The Sharp x68000 Computer

A Wonderful 16-bit Japanese Computer System

The Sharp x68000 is the one computer system I wished I had the opportunity to own and I only discovered it via emulation and going through the retro computer listings on eBay and other sites. This is because the x68000 was only released in Japan and where I live, the most popular systems were the Commodore Amiga and to a lesser extent, the Atari ST, which also happened to be the machine I used the most at that time.

I have discovered many things about this machine through reading magazines, system manuals and a few Japanese websites/forums dedicated to this system. I have compiled some of the details about this system here and I will add to it as I discover new things.

I hope this becomes a useful article about this vastly unknown, yet wonderful system which was produced in Japan between 1987 and 1993.

Two Japanese Ads for the Sharp x68000

Sharp x68000 System Hardware Specification

Let’s start with some hardware specs for the standard X68000 ACE model which was released early 1998 (source: x68000 User Manual):


  • Motorola-Clone 68000 CPU (HD68HC000) 10Mhz made by Hitachi

ROM: Total 1Mb ROM

  • 128Kb BIOS
  • 768Kb Character Generator (16x16, 8x16, 8x8 — JIS 1+2)

RAM: Total 1Mb RAM

  • Maximum RAM is 4Mb
The majority of applications and games did not require more than 2Mb RAM and many were able to run on the standard 1Mb RAM. Street Fighter II is an exception which will not run with less than 4Mb RAM.

VRAM: Total 1Mb VRAM

  • 512Kb Text
  • 512Kb Graphic


  • 32Kb Sprite VRAM
  • 16Kb Static RAM

Screen Resolutions

  • 256x240, 256x256
  • 512x240, 512x256, 512x512
  • 640x480
  • 768x512
  • 1024x1024

Screen Colors

  • 65,536 Total Color Palette
  • Max. 256 Simultaneous Colors on Screen


  • 16x16 pixels
  • 128 sprites per screen; 16 sprites per line
  • 16 colors per sprite selected from 16 palettes


  • Hardware scrolling
  • priority control
  • super-impose
  • 2 backgrounds

Sound — FM Synth

  • Yamaha YM2151 paired with a YM3012 DAC
  • 2 channels (stereo or 2 mono)
  • 8 voices, 8 octaves
  • Noise Generator
  • Sample Rate 22KHz

Sound — ADPCM

  • OKI MSM6258V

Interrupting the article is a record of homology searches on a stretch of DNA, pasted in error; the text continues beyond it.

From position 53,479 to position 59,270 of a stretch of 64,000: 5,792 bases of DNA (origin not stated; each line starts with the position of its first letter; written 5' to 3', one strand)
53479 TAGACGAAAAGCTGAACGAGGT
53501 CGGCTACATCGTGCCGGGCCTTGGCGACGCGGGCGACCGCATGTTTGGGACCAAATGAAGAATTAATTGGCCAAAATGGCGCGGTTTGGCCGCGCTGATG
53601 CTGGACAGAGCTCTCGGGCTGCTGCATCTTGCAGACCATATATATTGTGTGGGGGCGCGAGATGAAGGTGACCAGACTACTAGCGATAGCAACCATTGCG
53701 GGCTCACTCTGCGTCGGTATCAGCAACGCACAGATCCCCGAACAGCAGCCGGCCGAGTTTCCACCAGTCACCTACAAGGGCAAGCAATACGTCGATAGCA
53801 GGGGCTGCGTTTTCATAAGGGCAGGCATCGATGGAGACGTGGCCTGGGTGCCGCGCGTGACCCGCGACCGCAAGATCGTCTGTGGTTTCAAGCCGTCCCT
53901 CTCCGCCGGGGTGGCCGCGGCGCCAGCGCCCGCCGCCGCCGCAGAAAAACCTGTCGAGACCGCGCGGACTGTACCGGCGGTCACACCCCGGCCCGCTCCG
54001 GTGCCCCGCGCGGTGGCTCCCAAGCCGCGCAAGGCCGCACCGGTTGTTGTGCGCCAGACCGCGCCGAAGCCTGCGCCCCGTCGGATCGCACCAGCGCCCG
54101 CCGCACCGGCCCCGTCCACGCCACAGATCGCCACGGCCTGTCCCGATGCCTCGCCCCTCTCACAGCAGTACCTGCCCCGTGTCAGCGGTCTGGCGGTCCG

• a 4 bit mono PCM

Expansion Slots

  • 2 slots available

Input/Output Ports

  • VGA Monitor Port — 15/24/31 kHz refresh rates
  • Component RGB In/Out — equipped for NTSC-J Cable TV
  • 2 x MSX Joypad Ports
  • Headphones Jack
  • Microphone Input

System Case and Input Devices

  • 2 x 5.25" floppy disk drives with soft eject
  • The tower case looks like two connected towers, with a retractable carrying handle
  • Software controlled power switch
  • QWERTY keyboard, 113 keys
  • Single Button Mouse

Hardware Variations Comparing Other Models


  • The Pro and other more later models had 12Mb RAM maximum


  • XVI Model (1991) — Genuine Motorola 68000 CPU 16MHz
  • X68030 Model (1993) — Genuine Motorola 68030 CPU 25MHz

Hard Drive — SASI Hard Disk Interface Maximum Storage Size

  • ACE-HD: 20MB

Hard Drive — SCSI Hard Disk Interface Maximum Storage Size

  • SUPER-HD, XVI-HD, X68030-HD: 80MB

Expansion Slots

  • 4 slots available on Pro models

Sharp x68000 Power Supply Issues

One of the most common issues with x68000 systems today are issues with the power supply unit ‘blowing up’. This may have been contributed to by the fact that the power supply is in an ‘always on soft power state’ and there were no switches other than via the front of case power button that performed a timed power off. If you happen to get one of these machines, most likely they will be sold with a power supply issue. You will have to seek out a suitable replacement power supply or be prepared to ‘convert’ a suitable PC power supply for usage inside the x68000.